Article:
Several Democrats described Clinton’s vice presidential search process on the condition of anonymity, because they were not authorized by her campaign to publicly discuss it. Clinton campaign spokesman Brian Fallon would not comment.
Lawmakers remember Jo Cox as markets sense rising EU support
LONDON (AP) — Britain’s normally raucous House of Commons was given over to tears, roses and warm tributes Monday as legislators urged an end to angry and divisive politics in honor of their slain colleague Jo Cox, who was killed last week.
The British pound and global stock markets surged as shock at the death of the pro-Europe Cox seemed to sap momentum from campaigners fighting for the United Kingdom to leave the European Union.
The market surge suggested growing investor confidence that the uncertainty associated with a “leave” vote in Thursday’s referendum would be avoided. Betting houses also shortened the odds that Britain would remain in the 28-nation bloc.
Referendum campaigning has resumed with a more somber tone after being suspended for three days following the death Cox, who was shot and stabbed to death outside a library in her northern England constituency last Thursday.
Police have charged a suspect, Thomas Mair, who gave his name during a weekend court appearance as “death to traitors, freedom for Britain.” He appeared in court for a brief hearing by video link Monday from prison, and his lawyer did not seek bail.
10 years after housing peaked, US is more of a renter nation
MOUNT PLEASANT, S.C. (AP) — It’s a troublesome story playing out across America in the 10 years since the housing bubble peaked and then burst in a ruinous crash: As real estate has climbed back, homeowners are thriving while renters are struggling.
For many longtime owners, times are good. They’re enjoying the benefits of growing equity and reduced mortgage payments from ultra-low rates.
But for America’s growing class of renters, surging costs, stagnant pay and rising home values have made it next to impossible to save enough to buy.
The possible consequences are bleak for a nation already grappling with economic inequality: Whatever wealth most Americans possess mainly comes from home equity. An enlarged renter class means fewer Americans can build that same wealth and financial security.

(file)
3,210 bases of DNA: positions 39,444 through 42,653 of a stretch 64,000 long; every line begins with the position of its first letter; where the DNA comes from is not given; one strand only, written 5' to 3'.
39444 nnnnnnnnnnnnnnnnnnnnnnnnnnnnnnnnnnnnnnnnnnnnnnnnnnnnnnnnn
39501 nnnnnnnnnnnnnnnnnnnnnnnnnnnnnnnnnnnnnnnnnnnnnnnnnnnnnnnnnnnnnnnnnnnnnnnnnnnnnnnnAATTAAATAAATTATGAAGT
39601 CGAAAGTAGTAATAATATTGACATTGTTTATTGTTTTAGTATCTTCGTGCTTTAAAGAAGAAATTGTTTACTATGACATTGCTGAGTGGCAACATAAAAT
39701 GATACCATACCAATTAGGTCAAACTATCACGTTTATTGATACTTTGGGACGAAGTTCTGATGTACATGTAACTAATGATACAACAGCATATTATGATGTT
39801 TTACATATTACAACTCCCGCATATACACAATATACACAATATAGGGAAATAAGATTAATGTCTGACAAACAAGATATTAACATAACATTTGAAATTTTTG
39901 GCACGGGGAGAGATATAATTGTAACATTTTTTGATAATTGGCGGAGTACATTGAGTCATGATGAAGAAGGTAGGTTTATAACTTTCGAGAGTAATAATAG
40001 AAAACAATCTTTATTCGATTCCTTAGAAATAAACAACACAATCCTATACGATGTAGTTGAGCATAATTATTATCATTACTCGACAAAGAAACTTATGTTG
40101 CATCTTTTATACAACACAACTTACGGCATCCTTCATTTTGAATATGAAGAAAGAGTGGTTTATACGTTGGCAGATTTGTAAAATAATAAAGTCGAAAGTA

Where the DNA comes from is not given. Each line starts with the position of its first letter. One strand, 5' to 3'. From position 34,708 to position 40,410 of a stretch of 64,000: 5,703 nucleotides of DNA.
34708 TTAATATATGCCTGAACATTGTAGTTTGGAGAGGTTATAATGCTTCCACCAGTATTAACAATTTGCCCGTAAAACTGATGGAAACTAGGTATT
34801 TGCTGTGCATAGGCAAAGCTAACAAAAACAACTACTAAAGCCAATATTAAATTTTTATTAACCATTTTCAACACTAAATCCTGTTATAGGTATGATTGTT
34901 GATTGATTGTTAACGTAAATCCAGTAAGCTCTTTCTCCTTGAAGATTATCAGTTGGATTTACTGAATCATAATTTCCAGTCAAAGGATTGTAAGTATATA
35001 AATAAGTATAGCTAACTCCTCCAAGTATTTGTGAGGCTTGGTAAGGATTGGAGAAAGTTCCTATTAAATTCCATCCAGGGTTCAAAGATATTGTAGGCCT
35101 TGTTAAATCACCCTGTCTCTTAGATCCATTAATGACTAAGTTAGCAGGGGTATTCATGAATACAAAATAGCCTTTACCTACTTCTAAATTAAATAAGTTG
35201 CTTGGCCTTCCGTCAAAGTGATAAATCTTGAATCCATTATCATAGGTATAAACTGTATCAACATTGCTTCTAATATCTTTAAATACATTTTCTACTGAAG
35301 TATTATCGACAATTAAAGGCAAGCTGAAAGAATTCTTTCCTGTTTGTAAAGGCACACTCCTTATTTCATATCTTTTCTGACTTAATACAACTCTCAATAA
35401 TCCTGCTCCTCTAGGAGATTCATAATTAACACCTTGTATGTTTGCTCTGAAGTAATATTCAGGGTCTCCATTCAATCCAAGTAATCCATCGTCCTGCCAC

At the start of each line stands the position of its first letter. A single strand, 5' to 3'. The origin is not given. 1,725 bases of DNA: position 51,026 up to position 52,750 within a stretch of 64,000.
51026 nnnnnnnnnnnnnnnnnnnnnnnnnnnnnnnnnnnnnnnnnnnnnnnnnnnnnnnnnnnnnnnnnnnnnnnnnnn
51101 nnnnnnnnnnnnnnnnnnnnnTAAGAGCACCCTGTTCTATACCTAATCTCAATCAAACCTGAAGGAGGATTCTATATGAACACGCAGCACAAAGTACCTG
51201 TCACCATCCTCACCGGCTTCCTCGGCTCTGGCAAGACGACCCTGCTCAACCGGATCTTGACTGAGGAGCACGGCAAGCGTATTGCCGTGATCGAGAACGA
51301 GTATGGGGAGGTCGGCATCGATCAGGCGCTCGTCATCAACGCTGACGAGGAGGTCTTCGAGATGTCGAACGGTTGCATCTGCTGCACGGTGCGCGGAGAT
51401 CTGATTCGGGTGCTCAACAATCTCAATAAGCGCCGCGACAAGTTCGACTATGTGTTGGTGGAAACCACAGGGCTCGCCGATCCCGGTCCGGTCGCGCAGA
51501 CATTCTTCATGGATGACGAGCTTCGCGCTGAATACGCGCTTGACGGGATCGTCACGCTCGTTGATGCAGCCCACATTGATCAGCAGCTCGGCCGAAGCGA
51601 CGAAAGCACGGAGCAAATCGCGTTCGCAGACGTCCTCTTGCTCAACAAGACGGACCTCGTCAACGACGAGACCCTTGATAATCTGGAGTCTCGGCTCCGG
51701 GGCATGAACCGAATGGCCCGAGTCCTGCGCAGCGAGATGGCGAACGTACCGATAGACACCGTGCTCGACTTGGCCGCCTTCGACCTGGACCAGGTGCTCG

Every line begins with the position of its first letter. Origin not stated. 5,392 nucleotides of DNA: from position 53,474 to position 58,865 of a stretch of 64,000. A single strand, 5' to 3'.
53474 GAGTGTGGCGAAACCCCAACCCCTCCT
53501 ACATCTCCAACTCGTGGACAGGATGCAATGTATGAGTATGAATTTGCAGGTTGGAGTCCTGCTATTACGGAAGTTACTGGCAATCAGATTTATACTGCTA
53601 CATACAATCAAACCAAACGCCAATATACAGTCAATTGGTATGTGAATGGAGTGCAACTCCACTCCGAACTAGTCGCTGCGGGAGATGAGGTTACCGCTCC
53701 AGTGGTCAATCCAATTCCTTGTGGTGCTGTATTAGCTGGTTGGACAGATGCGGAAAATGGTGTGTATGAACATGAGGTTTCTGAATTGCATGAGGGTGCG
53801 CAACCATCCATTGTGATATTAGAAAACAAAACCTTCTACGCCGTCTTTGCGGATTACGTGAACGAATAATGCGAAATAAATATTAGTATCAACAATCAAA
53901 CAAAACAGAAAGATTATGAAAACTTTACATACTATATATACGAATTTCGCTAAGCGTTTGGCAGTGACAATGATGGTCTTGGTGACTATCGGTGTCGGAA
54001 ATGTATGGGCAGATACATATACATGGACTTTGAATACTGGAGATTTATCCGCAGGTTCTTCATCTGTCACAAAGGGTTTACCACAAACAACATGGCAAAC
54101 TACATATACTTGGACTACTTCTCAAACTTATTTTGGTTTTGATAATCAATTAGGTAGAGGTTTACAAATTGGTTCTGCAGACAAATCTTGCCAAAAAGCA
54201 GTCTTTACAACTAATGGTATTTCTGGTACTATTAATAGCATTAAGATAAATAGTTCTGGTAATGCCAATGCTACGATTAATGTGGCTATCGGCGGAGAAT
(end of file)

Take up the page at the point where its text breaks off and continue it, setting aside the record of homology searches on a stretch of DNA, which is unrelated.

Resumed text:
Nearly two-thirds of adults still own homes. And some who rent do so by choice. Yet ownership has become a more distant dream for the many Americans who still regard it as a route to prosperity and pride. The problem has become especially severe in areas that offer the best job prospects as well as those that have been battered by foreclosures.
UN urges solutions as refugee population hits record high
GENEVA (AP) — Imagine the entire population of France uprooted from their homes, forced to flee danger, persecution or starvation. The U.N. refugee agency says more people than that — 65 million — were displaced worldwide at the end of last year, easily setting a new postwar record.
And it warned that European and other rich nations can expect the flow to continue if root causes aren’t addressed.
After a year when more than a million people arrived on European shores, UNHCR said Monday — World Refugee Day — that continued conflicts and persecution in places like Syria and Afghanistan fueled a nearly 10-percent increase in the total number of refugees and internally displaced people in 2015.
“I hope that the message carried by those forcibly displaced reaches the leaderships: We need action, political action, to stop conflicts,” said Filippo Grandi, the U.N. High Commissioner for Refugees. “The message that they have carried is: ‘If you don’t solve problems, problems will come to you.'”
The Geneva-based agency’s latest Global Trends Report shows that for the first time since World War II, the 60-million mark was crossed.
Global coral bleaching event expected to last through 2016
HONOLULU (AP) — After the most powerful El Nino on record heated the world’s oceans to never-before-seen levels, huge swaths of once vibrant coral reefs that were teeming with life are now stark white ghost towns disintegrating into the sea.
And the world’s top marine scientists are still struggling in the face of global warming and decades of devastating reef destruction to find the political and financial wherewithal to tackle the loss of these globally important ecosystems.
The International Coral Reef Symposium convened Monday to try to create a more unified conservation plan for coral reefs.
Federal officials said Monday the global coral bleaching event that began in 2014 with a super-charged El Nino is ongoing and is now the longest-lasting and largest such event ever recorded.
National Oceanic and Atmospheric Administration officials said that the event is expected to continue for its third year, lasting at least until the end of 2016.
Off the plane but still sky-high, LeBron brings title home
CLEVELAND (AP) — LeBron James stepped off the plane and into a blizzard of red-and-gold confetti before hoisting the Larry O’Brien trophy. It gleamed in the bright summer sun, a symbol of hope and history.
As promised, James brought home a championship, the one on hold the past 52 years.
“This is for you, Cleveland,” James shouted into a microphone.
The superstar, born and raised in nearby Akron, powered the Cavaliers to a never-seen-before comeback in the NBA Finals, bringing them back from a 3-1 deficit to stun the Golden State Warriors.
On Monday, more than 10,000 fans gathered at Hopkins International Airport welcomed James and his teammates, who made a pit stop in Las Vegas for late-night partying before completing this unlikeliest June journey.